Get Your Estate Plans in Order for Year-End
Here are three estate planning strategies to consider before the end of the year to assist in transferring wealth.
The transfer of wealth has typically been subject to tax – whether it’s done now (via gift tax) or after death (via estate tax). Over the past 20 years, though, lawmakers have carved out certain exemptions to these taxes. The American Taxpayer Relief Act of 2012, for example, allowed taxpayers to transfer up to (roughly) $5 million tax-free. But in 2017, the Tax Cuts and Jobs Act opened an eight-year window that allows significantly more wealth to be transferred in a lifetime – more than $12 million for individuals in 2022 and $24 million for couples. That window closes after 2025, at which point the lifetime gift and estate tax exemption amount will be cut in half.
For those with especially sizable estates, the next few years offer a rare opportunity to transfer significant wealth without gift or estate tax. To take advantage of this closing window, you might benefit by putting a plan into motion before the end of 2022. Here are three wealth transfer strategies to consider as the year comes to a close.
Gifting to Children and Others
The most direct way to transfer wealth is through gifting. Individuals can gift up to $16,000 per year (the annual exclusion amount for 2022) to as many people as you like without having to notify the IRS, and married couples can double that per-person amount. You also might decide to take advantage of 2022's bear market by gifting assets that have declined in value – if you pursue that strategy, you might consider selling the assets first, taking the loss and gifting cash. (Note that if you gift an individual cash via a check, that check must be cashed or deposited by year-end to qualify as a gift for this year.)
Education planning offers another gifting opportunity. Through 529 college savings plans, you can fund five years’ worth of annual exclusion gifts, or $80,000 ($160,000 for married couples), in one year. You just have to denote your five-year gift on your federal tax return and not make additional gifts to the same recipient during that period.
Using Trusts To Minimize Estate Tax
Trusts – particularly irrevocable trusts – can be effective vehicles to transfer wealth without incurring estate or gift taxes. For example, a Spousal Lifetime Access Trust allows a spouse to gift property to an irrevocable trust for the benefit of the other spouse (if identified as the SLAT’s beneficiary). The gift is designed to draw down the lifetime gift and estate tax exemption, and because it does not qualify for the unlimited marital deduction, the SLAT's assets remain under the beneficiary spouse's control without contributing to their estate.
An Irrevocable Life Insurance Trust is a trust financed with a life insurance policy that’s opened during your lifetime. Like a regular life insurance policy, an ILIT gives you control over how the policy proceeds are paid to beneficiaries after death, but because the trust is irrevocable, proceeds are not considered part of your estate and thus can avoid estate tax.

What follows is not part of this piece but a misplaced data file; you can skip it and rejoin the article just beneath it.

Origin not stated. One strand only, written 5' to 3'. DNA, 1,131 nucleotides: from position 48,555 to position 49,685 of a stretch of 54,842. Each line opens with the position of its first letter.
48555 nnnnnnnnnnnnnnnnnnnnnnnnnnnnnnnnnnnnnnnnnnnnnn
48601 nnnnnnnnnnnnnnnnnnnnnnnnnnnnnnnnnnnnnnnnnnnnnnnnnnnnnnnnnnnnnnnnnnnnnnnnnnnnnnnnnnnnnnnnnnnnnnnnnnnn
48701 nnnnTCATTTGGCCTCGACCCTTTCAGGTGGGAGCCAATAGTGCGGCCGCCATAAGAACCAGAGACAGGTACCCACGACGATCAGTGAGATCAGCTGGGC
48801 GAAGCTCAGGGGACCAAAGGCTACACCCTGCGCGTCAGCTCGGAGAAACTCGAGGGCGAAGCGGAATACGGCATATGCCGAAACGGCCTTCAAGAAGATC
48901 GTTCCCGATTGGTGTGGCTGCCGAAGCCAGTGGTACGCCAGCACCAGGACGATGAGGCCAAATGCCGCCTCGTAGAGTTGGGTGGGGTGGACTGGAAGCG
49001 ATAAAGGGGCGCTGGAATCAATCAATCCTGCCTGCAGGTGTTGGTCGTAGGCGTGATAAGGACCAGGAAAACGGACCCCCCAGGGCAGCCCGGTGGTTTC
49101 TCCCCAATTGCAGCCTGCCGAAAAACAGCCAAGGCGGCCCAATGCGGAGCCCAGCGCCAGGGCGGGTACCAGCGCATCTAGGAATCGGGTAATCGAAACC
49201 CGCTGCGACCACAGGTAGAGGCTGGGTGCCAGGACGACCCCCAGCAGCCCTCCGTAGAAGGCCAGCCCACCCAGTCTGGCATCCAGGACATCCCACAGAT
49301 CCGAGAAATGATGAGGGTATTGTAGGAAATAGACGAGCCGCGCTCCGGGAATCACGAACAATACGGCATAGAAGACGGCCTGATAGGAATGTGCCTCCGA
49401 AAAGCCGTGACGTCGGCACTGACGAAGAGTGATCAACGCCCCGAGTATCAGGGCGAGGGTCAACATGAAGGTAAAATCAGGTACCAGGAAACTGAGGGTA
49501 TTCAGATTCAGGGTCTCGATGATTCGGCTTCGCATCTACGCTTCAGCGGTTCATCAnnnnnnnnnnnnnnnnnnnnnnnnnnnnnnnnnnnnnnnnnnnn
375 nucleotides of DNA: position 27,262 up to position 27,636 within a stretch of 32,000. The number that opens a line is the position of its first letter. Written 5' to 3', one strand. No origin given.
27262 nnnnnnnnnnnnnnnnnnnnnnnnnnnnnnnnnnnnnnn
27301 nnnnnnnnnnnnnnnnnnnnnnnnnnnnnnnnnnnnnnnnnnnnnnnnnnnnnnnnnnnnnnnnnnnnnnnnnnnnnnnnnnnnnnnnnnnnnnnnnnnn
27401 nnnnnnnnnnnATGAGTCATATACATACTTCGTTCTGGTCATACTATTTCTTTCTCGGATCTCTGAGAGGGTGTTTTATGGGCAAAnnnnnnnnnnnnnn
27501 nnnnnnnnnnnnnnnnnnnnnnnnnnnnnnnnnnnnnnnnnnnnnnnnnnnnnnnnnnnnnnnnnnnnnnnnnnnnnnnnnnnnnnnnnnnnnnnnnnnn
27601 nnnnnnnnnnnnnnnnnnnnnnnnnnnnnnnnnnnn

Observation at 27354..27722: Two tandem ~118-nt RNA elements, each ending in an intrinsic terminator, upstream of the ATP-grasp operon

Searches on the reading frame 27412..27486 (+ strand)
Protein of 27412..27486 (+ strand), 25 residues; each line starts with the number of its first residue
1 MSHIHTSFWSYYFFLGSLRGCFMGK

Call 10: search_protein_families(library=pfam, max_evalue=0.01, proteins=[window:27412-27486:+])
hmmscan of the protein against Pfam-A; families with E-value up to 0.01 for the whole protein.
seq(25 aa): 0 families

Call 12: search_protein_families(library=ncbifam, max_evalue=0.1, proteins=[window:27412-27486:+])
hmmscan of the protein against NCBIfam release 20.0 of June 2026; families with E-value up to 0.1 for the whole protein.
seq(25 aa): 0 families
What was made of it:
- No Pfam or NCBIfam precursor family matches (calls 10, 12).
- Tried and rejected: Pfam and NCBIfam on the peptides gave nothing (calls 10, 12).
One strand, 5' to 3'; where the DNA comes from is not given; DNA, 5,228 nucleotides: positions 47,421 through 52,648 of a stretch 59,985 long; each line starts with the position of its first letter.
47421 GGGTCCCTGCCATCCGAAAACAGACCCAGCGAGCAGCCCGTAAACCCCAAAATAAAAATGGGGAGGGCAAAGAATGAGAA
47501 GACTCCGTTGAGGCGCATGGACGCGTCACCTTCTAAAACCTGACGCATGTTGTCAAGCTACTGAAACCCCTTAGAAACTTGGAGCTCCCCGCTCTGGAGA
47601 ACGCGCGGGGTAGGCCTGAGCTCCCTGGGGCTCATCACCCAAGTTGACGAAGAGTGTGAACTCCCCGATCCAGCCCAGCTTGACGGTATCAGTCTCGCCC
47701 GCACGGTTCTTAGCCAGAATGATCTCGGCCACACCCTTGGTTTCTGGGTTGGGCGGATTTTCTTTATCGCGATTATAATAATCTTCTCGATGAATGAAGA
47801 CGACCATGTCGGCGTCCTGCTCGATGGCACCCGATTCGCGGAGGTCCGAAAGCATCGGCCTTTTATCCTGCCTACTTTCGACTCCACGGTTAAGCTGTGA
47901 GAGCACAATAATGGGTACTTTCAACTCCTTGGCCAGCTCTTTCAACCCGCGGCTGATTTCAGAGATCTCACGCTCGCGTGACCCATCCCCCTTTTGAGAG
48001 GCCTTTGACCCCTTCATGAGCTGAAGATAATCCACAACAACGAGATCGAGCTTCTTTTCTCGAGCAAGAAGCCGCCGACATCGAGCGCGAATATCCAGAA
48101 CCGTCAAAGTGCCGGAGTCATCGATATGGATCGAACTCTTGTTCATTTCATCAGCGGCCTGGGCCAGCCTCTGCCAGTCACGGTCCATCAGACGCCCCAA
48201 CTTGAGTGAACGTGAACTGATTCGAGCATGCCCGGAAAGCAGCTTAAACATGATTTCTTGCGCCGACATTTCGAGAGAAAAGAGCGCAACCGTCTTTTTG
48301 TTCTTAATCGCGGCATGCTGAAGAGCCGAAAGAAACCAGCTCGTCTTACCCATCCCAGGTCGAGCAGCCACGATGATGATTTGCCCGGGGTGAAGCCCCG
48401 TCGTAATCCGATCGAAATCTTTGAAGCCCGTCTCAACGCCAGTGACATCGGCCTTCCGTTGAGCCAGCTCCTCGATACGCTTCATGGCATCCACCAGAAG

It’s important to remember that while life insurance can be an important part of a well-thought-out estate plan, it’s rarely set-it-and-forget-it and end of year is a great time to review your insurance policies as well as your estate plan. Here are some common mistakes people make when taking out a life insurance policy.
Making Charitable Donations
Donations to charity can have the dual benefit of helping those in need while reducing the value of your estate. One common strategy is known as bunching. By increasing the standard deduction amount, the Tax Cuts and Jobs Act negated much of the benefit of itemized deductions – however, if you choose to “bunch” multiple years of deductions into one year, you can still reap the benefit of itemized deductions one year and take the standard deduction the next. Better still, with planning, you can arrange it so that the organizations you’re helping still receive an annual benefit.
Bunching is one of several year-end strategies involving charitable giving you might consider. These other ideas might be especially valuable in 2022, given the fluctuations in this year’s stock market.
The end of the year is also the perfect time to review how your existing estate plans are structured and make sure they still reflect your wishes. Take some time now to ask questions like:
- Are your assets titled correctly?
- Do you need to update beneficiary designations on retirement accounts? This is especially pertinent in 2022, as the distribution rules for inherited accounts have changed in recent years.
- Who do you have listed as guardian, trustee, executor or power of attorney? Are they still the most appropriate choices? Who the best candidates are for these important roles tends to evolve as we age.
There’s a lot that goes into creating and maintaining the right estate plan for your personal circumstances. If you want to bounce ideas off someone who understands both your finances and your values, our office is only a phone call away.
The information reflected on this page are Baird expert opinions today and are subject to change. The information provided here has not taken into consideration the investment goals or needs of any specific investor and investors should not make any investment decisions based solely on this information. Past performance is not a guarantee of future results. All investments have some level of risk, and investors have different time horizons, goals and risk tolerances, so speak to your Baird Financial Advisor before taking action.